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Paihia

The main service town for Russell and the Bay of Islands

Paihia Waterfront near the Copthrorne Hotel

New Zealand’s Paihia is a place of friendly locals, over 250 businesses with cafes, restaurants, arts and crafts shops, a supermarket, internet cafes and a petrol station, many tourist operators and a wide range of accommodation.

From here you can take the frequent ferries to Russell or a cruise out onto the sparkling blue waters of the Bay of Islands, to see or swim with dolphins, see the hole in the rock, or try your hand at fishing. See our reviews of Sailnz’s sailing catamaran and Kings hole in the rock and dolphin watch tours below.

There are also flights and tours

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Kerikeri

Northland’s tropical fruit capital

Kerikeri is one of the fastest growing urban centres in New Zealand. This is an area overflowing with orchards and galleries, and the main road into Kerikeri is an art and craft trail bordered with cafés, confectionery manufacturers and wineries.

Located on the north-eastern shores on the Bay of Islands, Kerikeri is surrounded by the Far North’s fertile, sub-tropical fruit-producing region, with orchards producing fruit such as feijoas and tamarillos. As such there is plenty of seasonal work available throughout the year for those on a working holiday. Though Kerikeri is a fairly small town, it is important in New Zealand history. Many of the early missionaries based themselves out of area, and it was one

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Cape Reinga

The Most Northern Point of New Zealand.

Cape Rianga Lighthouse

Well, not quite! The real top is Kerr Point, near North Cape, but in the eyes of New Zealand, Cape Reinga is the northern-most tip of our beautiful country. The top is a special place for us kiwis, with the old lighthouse, that creates a delightful photo opportunity.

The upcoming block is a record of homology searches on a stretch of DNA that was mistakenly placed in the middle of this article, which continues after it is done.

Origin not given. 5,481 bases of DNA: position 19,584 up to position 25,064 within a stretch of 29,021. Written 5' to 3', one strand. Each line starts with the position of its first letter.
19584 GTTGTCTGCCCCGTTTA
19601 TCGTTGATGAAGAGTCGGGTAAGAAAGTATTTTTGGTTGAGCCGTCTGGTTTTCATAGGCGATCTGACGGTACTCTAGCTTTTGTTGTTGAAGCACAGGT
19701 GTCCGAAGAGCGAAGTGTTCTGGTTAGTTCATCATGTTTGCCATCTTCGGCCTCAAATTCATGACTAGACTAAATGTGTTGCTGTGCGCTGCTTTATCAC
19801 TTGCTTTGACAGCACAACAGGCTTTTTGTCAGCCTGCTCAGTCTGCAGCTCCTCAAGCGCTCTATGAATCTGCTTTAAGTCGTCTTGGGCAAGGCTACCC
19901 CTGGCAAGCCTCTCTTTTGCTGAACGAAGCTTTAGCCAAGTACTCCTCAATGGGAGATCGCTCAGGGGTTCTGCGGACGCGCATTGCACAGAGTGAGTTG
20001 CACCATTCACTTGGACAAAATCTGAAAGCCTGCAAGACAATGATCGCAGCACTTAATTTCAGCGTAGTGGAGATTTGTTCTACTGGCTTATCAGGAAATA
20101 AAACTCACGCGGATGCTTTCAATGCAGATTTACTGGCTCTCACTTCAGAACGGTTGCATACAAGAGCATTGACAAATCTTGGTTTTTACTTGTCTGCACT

This place holds much spiritual and cultural significance. The story, which goes with Cape Reinga, is… The Pohutukawa tree is the Reinga, “The place of Leaping”, where the spirits of the dead jump off the edge and climb down the roots of the old tree, and descend into the underworld to return to their original home land of Hawaiki.

This is

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Waipoua Forest

The last remains of the ancient subtropical rain forest that once grew on the northland peninsula, Waipoua forest contains the largest remaining stand of New Zealand’s ancient kauri trees and represents a major conservation effort by the community. Not only the last of the ancient kauri trees being preserved, all wildlife within the park is in the process of recovery with much of the work being done by the Waipoua Forest Trust.

Within the forest, there are a number of walking and tramping tracks, including a wheel-chair access to Tane Mahuta which may be up to 3000 years old is the world’s largest rainforest tree and an icon of New Zealand’s unique natural heritage. Tane Mahuta is the tree’s Maori